As mentioned above, Purcell gave an interview in the second intermission, where he said the following:
“We (the Monarchs) were on a 10 day road trip. Peter Harrold and I waited 10 hours (for their flight out) and arrived in Edmonton at 3 a.m. I didn’t expect any chances to come. (On hitting 2 goal posts) … Next time I’ll shoot for the post.”
In the third period both teams exchanged goals with Frolov’s proving to be the game winner. Other highlights included Calder undressing a few Canucks players and single-handedly nearly scoring on Luongo. Right after, the game callers gave the following sound bite:
“Johnson undressed Edler and has a nifty move with Luongo and nearly scores. Edler might expect that move with Kopitar but not Johnson. He is not supposed to be the one who makes that move. He almost fooled Edler.”
That was a nice kudo for Johnson since he had a tough game and critique in the Flames game a night earlier. The following were the remaining quotes from the guys who called the game:
“Blake sits on the puck and it gets ugly. It is just a strange play and an odd goal for the Kings. Vancouver Canucks much maligned for not making enough shots on goal. 15-20 more than they normally put on goal. Handzus again with good defensive play for L.A. Canucks been finding ways to lose with one win in (their last) four games.”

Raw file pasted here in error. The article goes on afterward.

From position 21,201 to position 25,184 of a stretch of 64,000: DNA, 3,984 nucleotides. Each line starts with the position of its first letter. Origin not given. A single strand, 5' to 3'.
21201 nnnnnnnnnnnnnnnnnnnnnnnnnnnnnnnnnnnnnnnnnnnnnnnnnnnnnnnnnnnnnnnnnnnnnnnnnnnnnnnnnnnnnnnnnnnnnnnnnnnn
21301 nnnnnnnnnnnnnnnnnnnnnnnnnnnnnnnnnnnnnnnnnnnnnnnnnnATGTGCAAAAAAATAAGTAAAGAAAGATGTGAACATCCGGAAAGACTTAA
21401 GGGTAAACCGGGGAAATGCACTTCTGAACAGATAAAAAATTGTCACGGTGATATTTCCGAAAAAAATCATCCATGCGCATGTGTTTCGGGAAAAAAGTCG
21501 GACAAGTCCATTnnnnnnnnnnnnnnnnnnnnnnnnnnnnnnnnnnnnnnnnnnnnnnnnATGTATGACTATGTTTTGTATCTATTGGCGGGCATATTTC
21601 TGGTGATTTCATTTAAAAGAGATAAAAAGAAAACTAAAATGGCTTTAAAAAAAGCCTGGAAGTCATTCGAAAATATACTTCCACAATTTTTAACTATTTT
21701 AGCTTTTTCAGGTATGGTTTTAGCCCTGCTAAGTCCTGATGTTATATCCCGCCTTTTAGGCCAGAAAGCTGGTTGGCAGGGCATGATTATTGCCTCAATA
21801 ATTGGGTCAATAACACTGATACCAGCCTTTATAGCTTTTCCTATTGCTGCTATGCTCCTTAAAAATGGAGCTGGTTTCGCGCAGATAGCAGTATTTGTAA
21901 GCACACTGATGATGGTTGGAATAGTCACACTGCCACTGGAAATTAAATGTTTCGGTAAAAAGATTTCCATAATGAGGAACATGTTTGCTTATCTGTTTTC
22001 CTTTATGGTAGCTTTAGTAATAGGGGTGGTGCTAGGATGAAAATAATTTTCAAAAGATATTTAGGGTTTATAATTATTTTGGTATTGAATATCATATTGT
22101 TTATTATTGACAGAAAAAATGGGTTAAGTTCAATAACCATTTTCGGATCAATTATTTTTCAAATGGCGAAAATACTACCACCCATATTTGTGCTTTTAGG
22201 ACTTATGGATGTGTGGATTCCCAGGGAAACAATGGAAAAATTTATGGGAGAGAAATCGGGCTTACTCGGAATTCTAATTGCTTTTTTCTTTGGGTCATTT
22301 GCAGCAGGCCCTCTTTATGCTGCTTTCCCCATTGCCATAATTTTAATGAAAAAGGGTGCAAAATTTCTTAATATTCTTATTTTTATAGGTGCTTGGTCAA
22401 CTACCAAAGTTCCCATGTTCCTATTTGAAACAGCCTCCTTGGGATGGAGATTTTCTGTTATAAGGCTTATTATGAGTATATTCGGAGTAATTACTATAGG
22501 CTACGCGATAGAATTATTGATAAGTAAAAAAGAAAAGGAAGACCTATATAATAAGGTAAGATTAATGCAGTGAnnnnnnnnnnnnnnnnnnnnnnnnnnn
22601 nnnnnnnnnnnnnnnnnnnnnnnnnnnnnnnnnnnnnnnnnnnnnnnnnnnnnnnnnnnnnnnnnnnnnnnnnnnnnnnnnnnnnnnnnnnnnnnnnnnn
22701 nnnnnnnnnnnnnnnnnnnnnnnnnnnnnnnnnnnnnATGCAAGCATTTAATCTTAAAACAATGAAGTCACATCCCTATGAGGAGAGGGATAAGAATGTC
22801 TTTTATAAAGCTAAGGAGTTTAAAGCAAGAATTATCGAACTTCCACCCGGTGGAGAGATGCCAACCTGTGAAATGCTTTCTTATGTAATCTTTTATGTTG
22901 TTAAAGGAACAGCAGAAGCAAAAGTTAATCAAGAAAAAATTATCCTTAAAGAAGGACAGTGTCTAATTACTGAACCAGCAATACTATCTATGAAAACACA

LaBarbera is taking ownership of the Kings’ net and has the mindset that he won’t be giving that spot away to anyone else without a fight. This is especially good news to me since I have been a LaBarbera proponent the entire year. Here are some quotes from him on his victory:
"For me, it's my first real opportunity to be a No. 1 guy and I've got to take advantage of it," said the 27-year-old LaBarbera. "I know they're going to stick with me and if I keep having games like this consistently, hopefully we can keep on winning."
"I think Roberto is the best guy in the league," said the Kings goalie. "I love watching him play and I watch him as much as I can. But for me it's a big thrill playing in Vancouver. I'm a B.C. kid and I grew up watching the Canucks. Playing here is a big thing for me."
The full article can be read here:
The Kings played strong when they had to. LaBarbera stepped up when his teammates had missed coverage being the strongest penalty killer, defensive wall and nearly scored his first NHL goal when he cleared the puck himself in the last minute of the game. But for putting a little extra something something on that shot, he scores and seals the victory personally.
For those who didn’t get to see the game, watch the highlights here:
There was a pizza commercial with Brodeur and Robitaille. Lucky Luc shows game highlights of all the times he beat Brodeur. The latter then reclines Robitaille’s reclining lounger, his pizza slice goes flying and Brodeur catches it and says, “I saved that one.”
In closing, the Kings have work to do on allowing 46 shots against. That being said, despite being anything but road warriors, they won 2 of 3 on this trip and have something to build on.